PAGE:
August 21 Newsletter
The bean crop in Kyemula has been exceptional which has not only provided immediate food for the community but enabled us to buy beans directly from the farmers to store for school meals.
You can see the bean plants being dried on frames before the beans are ‘podded’ and stored.
.We have bought 950 kg of beans for 1,900,000ugx (£388) – with individual farmers selling us between 20 and 50kg. This is the virtuous circle we hoped to achieve –as the farmers will now have cash to buy next season’s seeds etc.
Sadly, the beans were not a successful crop in Namayili – but the cabbages there are doing much better than those in Kyemula which haven’t had enough rain at the crucial time.
Both villages report that the maize crops are developing well and ready to harvest. We plan to purchase 2,000 kg from Kyemula farmers for Jackie School, costing 2.5 million ugx (£508) – which will be milled into’ posho’ – maize flour porridge – later. Milton says, ‘Sincerely, the support you introduced of farming has caused a very great impact. The reason being that for people in Kyemula this year is very different from other years - and what the school is going to buy is little to what they are harvesting.’ We will wait to see how much maize is available to buy in Namayili in the next few weeks.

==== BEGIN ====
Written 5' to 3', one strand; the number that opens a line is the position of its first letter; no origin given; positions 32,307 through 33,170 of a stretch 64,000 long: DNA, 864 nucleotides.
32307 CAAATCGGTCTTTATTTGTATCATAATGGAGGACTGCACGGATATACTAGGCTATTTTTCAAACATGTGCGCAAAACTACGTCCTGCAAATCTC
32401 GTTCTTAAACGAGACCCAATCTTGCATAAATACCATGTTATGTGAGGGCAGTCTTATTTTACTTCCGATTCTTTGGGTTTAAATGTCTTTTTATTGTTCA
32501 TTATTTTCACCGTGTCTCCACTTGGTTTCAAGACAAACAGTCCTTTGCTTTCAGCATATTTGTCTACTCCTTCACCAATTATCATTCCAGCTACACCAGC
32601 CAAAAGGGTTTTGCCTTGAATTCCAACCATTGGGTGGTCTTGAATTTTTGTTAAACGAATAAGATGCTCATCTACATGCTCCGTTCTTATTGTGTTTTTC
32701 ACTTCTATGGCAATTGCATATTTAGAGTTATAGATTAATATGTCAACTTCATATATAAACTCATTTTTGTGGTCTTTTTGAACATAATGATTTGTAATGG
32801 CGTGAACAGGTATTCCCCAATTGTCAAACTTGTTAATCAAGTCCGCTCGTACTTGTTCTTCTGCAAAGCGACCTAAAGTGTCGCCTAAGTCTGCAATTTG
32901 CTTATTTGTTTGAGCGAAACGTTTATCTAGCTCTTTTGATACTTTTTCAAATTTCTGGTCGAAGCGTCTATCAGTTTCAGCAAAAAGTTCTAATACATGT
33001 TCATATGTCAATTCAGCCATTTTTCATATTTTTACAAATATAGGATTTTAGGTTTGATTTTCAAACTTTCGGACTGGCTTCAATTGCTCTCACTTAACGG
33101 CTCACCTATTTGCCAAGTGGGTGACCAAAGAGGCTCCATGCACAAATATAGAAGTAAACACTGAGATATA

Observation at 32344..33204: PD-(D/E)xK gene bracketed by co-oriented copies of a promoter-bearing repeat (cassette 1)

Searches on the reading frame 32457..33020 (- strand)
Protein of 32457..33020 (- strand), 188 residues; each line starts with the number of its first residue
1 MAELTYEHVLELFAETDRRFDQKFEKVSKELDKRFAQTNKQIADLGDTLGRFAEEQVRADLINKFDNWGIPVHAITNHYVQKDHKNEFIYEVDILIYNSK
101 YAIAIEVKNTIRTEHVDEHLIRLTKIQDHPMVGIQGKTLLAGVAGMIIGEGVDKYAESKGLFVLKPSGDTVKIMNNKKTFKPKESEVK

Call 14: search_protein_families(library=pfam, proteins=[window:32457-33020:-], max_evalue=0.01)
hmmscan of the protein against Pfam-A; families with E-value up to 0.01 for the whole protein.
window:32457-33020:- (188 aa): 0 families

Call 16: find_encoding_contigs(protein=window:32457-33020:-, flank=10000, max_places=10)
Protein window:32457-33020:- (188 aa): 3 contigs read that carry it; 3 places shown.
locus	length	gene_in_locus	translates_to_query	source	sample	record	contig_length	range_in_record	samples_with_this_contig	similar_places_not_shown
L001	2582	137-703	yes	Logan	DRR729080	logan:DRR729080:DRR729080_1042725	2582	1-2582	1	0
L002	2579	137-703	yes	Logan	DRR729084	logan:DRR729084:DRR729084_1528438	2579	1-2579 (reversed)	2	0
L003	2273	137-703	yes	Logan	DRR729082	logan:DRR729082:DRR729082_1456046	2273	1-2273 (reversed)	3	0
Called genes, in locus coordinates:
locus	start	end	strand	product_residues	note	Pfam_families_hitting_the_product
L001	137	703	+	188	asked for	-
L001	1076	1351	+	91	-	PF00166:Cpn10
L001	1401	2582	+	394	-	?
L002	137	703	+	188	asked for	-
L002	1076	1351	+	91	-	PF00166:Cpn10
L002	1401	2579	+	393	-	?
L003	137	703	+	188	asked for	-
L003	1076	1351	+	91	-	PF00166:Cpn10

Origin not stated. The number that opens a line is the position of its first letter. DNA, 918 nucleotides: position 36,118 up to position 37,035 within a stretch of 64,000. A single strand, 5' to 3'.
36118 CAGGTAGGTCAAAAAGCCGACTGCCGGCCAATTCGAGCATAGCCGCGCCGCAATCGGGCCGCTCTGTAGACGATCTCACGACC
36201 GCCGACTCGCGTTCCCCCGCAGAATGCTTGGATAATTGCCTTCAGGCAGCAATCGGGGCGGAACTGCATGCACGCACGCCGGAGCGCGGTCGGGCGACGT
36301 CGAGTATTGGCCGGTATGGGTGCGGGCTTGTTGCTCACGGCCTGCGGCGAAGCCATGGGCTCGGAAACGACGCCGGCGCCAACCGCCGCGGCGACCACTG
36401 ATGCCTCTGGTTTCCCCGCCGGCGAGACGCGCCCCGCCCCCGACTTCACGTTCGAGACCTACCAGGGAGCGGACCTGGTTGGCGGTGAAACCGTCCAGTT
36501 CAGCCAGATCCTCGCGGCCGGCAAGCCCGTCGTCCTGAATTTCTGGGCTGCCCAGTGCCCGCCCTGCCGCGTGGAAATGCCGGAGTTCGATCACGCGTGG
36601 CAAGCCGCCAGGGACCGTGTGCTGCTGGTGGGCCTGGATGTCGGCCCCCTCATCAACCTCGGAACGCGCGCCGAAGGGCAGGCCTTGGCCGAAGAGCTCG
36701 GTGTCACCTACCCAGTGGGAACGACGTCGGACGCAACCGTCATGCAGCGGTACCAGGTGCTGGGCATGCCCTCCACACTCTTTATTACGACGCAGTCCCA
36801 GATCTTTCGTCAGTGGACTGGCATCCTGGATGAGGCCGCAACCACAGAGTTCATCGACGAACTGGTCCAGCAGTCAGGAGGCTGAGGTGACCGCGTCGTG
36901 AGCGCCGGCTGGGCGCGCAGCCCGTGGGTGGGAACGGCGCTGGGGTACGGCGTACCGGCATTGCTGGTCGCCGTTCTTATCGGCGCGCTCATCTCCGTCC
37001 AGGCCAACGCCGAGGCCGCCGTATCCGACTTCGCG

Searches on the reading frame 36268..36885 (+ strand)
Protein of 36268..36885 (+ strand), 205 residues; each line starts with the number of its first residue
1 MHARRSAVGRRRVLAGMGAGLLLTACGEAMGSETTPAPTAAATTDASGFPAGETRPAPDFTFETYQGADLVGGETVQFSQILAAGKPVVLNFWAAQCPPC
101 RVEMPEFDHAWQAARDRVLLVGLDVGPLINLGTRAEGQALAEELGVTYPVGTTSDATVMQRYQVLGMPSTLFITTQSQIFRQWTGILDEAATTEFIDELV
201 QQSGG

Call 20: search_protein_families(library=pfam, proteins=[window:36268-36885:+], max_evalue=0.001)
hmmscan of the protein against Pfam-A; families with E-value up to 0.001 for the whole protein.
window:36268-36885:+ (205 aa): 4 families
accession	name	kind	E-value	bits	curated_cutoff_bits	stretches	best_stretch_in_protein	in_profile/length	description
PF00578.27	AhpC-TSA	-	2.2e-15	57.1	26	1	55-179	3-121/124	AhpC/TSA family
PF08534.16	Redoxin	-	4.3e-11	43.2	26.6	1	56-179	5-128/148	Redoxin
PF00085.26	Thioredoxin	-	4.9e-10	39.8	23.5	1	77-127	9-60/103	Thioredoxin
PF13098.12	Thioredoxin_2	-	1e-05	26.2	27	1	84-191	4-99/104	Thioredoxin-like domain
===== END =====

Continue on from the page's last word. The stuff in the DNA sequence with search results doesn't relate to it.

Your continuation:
Milton reported that families picking maize have said they have far more this year, compared to how much they previously harvested from the same piece of land. He added, ‘The challenge we are have is mainly transport. When the fields are far from homes it becomes a serious problem. People carry on heads and wheelbarrows. But thank you so much once more.’
And as you can see once the crop is harvested the farmers are planting beans for the second season.
We are delighted that the farming project seems to be working as we hoped allowing the local farmers to make some money by selling excess produce to the school. We hope to expand it further next year to include more farmers and additional crops such as cassava.